Experiential Learning with Basilian Friends
A group of Grade 10 French students at St. Michael’s College School (SMCS) are finding ways to make new connections and expand their learning outside the classroom during the pandemic.
Led by first-year SMCS teacher Caitlin Gaffney, a digital exchange programme was established with brother Basilian school, Collège Privé Sacré-Coeur in Annonay, France.
The E-pals programme is quickly bringing together many aspects of the course objectives, including developing core language skills, learning a new culture, as well as building new friendships.
“The programme provides an opportunity for students to learn about French culture in the most authentic way possible, develop extrinsic motivation to use their French by engaging them in a dynamic learning opportunity, and cultivate global citizenship through cultural interactions,” says Gaffney. “We are looking to foster students’ confidence in their linguistic ability by showing them that they can have real conversations with native French speakers.”
As part of the programme, SMCS students will be communicating exclusively in French and students from Collège Privé Sacré-Coeur will correspond in English.
In December, students from Collège Privé Sacré-Coeur wrote to SMCS Grade 10 core French students and in January SMCS students sent back their responses. Class time was allocated to helping students with letter writing, developing appropriate questions to ask, and discussing the elements of French culture they learned from their new friends in Annonay.
Students from St. Michael’s College School and Collège Privé Sacré-Coeur in France are participating in a digital exchange programme with their respective French and English classes.
Photo courtesy of: Collège Privé Sacré-Coeur
Each school has also shared promotional videos to teach students about the similarities and differences between the Basilian schools.
“The traditional teaching methods often observed in language classrooms combined with a lack of appreciation for the value of speaking a second language mean that some students have negative attitudes towards French in general,” says Gaffney. “I’m passionate about providing students with experiential learning opportunities to show them that through learning French, they can gain another perspective of the world and open a door to another way of living and thinking.”
“This project aligns very well with remote teaching and learning as it leverages technology to build connections from across the world. It’s perfectly suited to pandemic pedagogy,” says Gaffney.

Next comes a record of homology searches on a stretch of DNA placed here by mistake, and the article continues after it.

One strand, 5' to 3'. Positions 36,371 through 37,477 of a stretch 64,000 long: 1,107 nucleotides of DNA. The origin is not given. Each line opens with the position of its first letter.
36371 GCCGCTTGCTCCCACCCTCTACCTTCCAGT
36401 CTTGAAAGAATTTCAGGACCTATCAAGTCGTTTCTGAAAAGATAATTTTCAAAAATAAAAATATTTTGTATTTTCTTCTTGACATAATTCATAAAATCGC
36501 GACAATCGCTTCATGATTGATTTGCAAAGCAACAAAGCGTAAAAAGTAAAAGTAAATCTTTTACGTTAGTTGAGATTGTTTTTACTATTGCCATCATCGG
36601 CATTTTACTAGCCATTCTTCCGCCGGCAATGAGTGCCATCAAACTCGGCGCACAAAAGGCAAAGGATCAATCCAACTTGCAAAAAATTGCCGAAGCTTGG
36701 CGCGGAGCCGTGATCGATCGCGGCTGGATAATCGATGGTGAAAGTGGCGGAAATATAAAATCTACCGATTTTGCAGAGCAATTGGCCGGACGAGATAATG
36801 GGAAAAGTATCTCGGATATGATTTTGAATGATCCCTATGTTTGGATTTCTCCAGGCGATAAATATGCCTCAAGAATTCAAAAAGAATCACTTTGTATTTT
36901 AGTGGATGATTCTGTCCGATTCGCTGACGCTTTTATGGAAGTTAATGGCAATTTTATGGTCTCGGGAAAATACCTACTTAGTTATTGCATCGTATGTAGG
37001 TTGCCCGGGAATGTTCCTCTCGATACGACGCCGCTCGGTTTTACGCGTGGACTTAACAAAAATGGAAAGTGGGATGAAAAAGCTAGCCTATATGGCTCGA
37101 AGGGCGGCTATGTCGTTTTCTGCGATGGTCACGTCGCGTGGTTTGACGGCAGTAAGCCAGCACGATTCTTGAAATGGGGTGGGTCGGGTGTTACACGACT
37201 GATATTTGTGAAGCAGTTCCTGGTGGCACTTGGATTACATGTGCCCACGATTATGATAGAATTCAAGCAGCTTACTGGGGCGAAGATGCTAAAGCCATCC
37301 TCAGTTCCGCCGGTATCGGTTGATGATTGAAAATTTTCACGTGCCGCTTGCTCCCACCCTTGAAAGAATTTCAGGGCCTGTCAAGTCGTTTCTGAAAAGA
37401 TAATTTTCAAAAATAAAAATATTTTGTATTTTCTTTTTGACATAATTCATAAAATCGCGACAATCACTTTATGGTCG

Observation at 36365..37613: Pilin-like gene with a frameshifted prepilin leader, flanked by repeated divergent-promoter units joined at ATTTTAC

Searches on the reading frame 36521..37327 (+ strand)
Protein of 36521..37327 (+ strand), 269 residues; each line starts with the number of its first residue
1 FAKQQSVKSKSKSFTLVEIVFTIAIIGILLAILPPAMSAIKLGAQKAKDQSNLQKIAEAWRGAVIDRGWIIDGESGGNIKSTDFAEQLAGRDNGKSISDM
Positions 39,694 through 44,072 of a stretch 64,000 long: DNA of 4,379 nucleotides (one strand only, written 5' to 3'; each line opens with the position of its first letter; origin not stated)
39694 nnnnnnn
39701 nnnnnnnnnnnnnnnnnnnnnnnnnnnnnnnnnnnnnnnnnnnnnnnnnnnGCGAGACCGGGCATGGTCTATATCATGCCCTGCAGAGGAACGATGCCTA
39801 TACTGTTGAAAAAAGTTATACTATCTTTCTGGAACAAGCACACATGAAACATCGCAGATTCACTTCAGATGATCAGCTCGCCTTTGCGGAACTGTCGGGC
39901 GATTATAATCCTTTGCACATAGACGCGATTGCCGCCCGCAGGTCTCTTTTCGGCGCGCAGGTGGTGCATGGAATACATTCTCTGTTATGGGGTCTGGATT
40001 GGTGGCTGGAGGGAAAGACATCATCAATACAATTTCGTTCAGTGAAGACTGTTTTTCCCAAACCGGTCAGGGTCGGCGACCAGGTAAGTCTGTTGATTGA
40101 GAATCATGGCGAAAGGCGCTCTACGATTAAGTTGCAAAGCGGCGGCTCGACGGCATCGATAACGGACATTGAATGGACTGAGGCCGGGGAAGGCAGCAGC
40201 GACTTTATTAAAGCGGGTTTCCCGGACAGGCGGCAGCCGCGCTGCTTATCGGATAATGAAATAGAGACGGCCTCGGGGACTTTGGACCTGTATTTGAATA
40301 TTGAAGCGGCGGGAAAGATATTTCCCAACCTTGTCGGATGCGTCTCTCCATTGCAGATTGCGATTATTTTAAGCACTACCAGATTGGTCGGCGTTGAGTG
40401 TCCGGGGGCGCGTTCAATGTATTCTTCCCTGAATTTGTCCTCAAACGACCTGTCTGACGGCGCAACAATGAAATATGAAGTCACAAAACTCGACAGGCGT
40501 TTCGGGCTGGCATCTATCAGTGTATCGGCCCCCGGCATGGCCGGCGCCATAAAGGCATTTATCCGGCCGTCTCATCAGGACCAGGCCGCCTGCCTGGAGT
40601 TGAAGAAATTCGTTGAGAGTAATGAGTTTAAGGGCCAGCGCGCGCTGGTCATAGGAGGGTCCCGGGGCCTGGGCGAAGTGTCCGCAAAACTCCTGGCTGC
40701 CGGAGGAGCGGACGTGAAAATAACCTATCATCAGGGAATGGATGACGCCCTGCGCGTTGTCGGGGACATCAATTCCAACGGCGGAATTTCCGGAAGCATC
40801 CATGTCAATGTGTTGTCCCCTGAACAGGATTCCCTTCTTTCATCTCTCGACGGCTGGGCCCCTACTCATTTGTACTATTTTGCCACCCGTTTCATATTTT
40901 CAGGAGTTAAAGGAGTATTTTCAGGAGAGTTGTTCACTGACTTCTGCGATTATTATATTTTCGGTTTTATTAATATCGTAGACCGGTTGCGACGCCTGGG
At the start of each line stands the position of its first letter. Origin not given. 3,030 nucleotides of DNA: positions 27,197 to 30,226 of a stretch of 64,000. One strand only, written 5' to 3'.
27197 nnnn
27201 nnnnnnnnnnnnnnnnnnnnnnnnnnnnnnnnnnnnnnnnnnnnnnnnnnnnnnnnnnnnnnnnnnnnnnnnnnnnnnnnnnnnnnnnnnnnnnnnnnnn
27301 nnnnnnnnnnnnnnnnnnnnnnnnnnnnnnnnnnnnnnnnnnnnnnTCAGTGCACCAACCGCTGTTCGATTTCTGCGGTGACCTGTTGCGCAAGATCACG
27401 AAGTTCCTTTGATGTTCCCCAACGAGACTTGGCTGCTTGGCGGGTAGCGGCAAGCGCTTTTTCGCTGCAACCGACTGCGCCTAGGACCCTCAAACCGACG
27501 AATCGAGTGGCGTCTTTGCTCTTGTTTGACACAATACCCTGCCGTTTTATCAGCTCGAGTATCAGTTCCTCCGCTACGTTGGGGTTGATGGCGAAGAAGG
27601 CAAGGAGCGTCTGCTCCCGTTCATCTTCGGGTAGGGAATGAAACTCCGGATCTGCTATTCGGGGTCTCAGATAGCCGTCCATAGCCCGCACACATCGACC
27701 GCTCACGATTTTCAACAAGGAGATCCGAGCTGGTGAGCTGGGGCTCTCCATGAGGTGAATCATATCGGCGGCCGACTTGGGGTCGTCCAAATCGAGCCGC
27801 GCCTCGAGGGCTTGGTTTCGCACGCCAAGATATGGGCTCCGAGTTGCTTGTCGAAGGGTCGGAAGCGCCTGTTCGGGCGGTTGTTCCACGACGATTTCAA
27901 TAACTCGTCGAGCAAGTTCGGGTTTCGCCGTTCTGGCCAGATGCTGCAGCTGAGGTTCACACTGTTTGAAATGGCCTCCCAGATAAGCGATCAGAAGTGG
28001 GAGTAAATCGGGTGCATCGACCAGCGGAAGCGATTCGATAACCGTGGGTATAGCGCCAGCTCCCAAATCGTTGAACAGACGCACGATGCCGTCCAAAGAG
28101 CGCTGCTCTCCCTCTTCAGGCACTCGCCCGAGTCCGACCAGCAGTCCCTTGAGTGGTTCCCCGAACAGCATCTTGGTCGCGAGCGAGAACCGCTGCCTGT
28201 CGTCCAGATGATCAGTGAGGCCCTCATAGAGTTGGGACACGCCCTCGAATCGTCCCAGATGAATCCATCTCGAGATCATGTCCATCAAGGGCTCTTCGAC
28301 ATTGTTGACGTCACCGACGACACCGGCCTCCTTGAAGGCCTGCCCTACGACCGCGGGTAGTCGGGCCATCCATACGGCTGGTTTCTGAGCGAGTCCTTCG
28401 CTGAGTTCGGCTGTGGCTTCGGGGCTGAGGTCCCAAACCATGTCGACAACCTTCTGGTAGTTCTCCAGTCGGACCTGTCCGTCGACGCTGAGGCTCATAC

Although the SMCS academic ‘block schedule’ presents a few challenges around coordinating the timing for exchanging messages, the benefits are clear and the students are finding great value.
Read a few of the letters written by students from both schools.
“The E-Pals exchange programme has helped me with my French writing skills and has also helped me learn more about French culture,” says Leonardo Rizzuto, a Grade 9 student at SMCS. “We learn about the types of things that people in France like and what their interests are through words and pictures. It’s interesting to see how the culture in France is so different from here. Whether it’s sports, food, or movies, there are many comparisons to be made and so much to learn.”
Collaboration between the two schools from a leadership perspective has been seamless. Gaffney’s teacher counterpart, Marie-Pierre Emaille, is leading the way from France. The two educators have spent hours video-conferencing to plan and review the logistics of the programme.
“I wasn’t sure if I would be able to find someone whose enthusiasm for the idea matched mine, but I have been thoroughly impressed by how interested Marie-Pierre is in making this a success,” says Gaffney. “Every time we talk, I leave the discussion feeling excited and energized.”
The early success and enthusiasm is starting to spread to other classes at both schools. In mid-January, Jennifer Chan Lee, another Grade 10 core French teacher at SMCS, began conversations with Collège Privé Sacré-Coeur to expand the programme to more classes.
“Students seemed very interested in analyzing the similarities and differences between our school and Collège Privé Sacré-Coeur,” says Gaffney. “We hope we can learn from each other as we continue our communication throughout the year.”
In the future, several opportunities are being explored from video messages to a trip to Annonay, France, when it is safe to do so. As well, Gaffney plans to work this new initiative into an assessment in the second half of the school year.
“I’ve really enjoyed the programme as it has allowed me to communicate with new people and better understand what life is like in Annonay, France,” says Basili Giaouris, Grade 10 student at SMCS. “It has helped me practice my French while communicating with somebody in a different country who perhaps I may one day get to meet.”